Another group of children have visual perception problems. They may actually reverse letters or words. They have difficulty matching the word image on the page with a previously stored image in their brain. Exercises that train the brain to "see" more accurately may help but instruction with phonics is the best approach to overcome this problem.
Language development problems can contribute to poor reading and listening comprehension along with difficulty in verbal and written expression. Learning appropriate word attack skills through phonics along with special help in receptive and/or expressive language skills improves this type of learning disability.
Helping Children With ReversalsIt is not unusual for children to reverse letters and words when they read or write up to the age of 6 or 7. This is due to immaturity in brain development. Children who have problems with reversals usually also have problems with left-right directionality. Below are some exercises that have been found to help improve directionality and reduce reversals.
Spatial confusion - unable to differentiate left-right, on self, other, or paper.
Confuses letter pairs as b-d, m-w, p-q. Confuses words such as was-saw, on-no.
- Simplify tasks so only one new discrimination is made at a time.
- Make each simple discrimination automatic before the next one is introduced. Overteach 'b", then overteach 'd", before presenting both together.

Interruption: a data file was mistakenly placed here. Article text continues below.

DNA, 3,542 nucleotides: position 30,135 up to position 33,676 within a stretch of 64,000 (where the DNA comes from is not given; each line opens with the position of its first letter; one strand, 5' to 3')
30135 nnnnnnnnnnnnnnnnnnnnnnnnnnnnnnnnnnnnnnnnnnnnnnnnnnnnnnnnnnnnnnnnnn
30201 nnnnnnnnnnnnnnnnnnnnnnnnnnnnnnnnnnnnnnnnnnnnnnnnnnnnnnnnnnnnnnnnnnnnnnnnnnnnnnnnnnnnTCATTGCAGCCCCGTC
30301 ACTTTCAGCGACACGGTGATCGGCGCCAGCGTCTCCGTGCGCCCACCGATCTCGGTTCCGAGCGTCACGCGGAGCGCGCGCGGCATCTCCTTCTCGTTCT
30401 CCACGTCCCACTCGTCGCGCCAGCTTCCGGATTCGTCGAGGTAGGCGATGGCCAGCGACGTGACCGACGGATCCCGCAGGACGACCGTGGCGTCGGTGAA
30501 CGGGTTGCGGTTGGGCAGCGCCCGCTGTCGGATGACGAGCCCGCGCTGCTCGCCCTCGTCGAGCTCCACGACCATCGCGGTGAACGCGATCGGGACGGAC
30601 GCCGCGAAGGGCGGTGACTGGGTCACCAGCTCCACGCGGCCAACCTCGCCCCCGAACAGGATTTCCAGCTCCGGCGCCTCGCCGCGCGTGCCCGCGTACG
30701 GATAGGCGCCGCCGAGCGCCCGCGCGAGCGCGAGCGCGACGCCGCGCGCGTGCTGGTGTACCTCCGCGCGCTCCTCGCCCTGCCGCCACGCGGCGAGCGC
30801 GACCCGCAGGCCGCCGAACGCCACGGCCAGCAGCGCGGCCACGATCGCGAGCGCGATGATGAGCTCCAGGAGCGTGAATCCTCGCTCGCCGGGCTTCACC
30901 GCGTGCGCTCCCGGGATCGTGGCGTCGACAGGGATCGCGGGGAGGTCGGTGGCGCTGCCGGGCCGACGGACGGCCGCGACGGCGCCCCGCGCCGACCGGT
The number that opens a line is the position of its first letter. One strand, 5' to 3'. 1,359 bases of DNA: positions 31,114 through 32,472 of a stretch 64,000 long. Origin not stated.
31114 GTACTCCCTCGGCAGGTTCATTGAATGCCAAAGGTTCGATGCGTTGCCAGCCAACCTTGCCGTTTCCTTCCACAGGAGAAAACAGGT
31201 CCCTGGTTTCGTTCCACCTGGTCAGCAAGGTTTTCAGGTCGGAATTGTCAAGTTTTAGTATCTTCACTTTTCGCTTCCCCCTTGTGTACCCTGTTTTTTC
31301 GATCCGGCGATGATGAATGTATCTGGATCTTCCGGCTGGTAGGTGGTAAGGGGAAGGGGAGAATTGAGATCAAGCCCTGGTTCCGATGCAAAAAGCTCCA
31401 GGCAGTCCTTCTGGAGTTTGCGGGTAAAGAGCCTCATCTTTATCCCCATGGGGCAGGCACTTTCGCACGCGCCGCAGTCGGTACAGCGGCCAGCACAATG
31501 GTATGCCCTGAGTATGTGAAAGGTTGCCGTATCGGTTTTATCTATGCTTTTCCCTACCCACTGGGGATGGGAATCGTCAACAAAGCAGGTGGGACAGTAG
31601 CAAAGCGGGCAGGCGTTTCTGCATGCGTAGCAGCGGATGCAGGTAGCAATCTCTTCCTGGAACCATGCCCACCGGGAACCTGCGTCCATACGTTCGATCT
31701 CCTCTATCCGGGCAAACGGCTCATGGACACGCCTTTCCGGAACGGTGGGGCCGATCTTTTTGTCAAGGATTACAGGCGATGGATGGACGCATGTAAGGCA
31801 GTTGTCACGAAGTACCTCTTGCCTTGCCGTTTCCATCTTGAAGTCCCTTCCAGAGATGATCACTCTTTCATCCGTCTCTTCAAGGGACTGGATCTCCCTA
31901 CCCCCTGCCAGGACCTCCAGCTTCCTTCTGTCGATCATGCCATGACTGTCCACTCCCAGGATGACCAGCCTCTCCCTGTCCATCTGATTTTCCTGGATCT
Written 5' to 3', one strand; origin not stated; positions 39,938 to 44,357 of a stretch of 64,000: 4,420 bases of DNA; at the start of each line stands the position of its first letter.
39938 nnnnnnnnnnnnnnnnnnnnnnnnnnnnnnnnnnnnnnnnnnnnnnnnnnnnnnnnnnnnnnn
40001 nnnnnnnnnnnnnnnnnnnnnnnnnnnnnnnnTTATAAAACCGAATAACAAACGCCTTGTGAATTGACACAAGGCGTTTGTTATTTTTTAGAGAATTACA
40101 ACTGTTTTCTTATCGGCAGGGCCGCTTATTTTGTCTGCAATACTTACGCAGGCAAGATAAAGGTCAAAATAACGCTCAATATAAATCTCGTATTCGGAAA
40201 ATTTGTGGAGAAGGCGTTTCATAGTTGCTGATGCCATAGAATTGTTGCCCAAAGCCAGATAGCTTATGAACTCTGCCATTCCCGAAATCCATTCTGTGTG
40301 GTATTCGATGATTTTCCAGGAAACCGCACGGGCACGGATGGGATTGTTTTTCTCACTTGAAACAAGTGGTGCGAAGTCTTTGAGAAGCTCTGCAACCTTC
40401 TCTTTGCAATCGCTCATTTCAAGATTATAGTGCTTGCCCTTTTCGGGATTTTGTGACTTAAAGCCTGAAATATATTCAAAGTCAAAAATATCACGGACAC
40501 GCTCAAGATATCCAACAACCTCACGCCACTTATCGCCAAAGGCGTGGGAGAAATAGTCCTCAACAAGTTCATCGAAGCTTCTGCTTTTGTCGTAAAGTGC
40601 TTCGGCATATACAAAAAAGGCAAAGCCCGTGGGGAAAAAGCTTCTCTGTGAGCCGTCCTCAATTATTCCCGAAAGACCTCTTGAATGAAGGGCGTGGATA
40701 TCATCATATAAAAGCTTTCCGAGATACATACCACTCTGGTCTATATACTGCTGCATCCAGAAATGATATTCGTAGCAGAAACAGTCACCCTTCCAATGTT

- Each discrimination that causes repeated errors should be worked with by itself until the problem is overcome.
- Trace, then write, the confused letter or word and pronounce it as written.
- Use short frequent practice periods. Lengthen the time between practice sessions as the material is retained.
- If the child is confused about his own left/right, use a ring, watch, ribbon or band on his writing arm. Color cue side of desk or paper or word as a starting place.
- Gradually increase the difficulty of material to discriminate. If errors are made, go back to simpler practice.
- Suggestions for Improving Laterality:
- Trace hands on paper. Label "right," "left."
- Play "Simon Says" - "Touch right foot; raise left hand," etc.
- Child follows the directions in drawing lines up, down, right to left, etc. and in touching parts of body.
- Child connects dots on blackboard to make a completed pattern; repeats process on paper.
- Child shows hands in sequence pattern: left, right, left, right, etc. Use marching as a variation.
- Child names objects on right and on left. He moves to different parts of the room and repeats.
- Arrange story pictures in sequence, left to right.
- Use lined paper for writing.
- Use weighted wristband to designate right or left hand.
- Tracing activities, left to right. Mark left with small "x." Use color tracing to repeat.
- When beginning writing the lessons, teach the child to begin as close to left edge of sheet as possible (then can move only toward the right).
- In reading, use markers, "windows," and other left-to-right directional aids.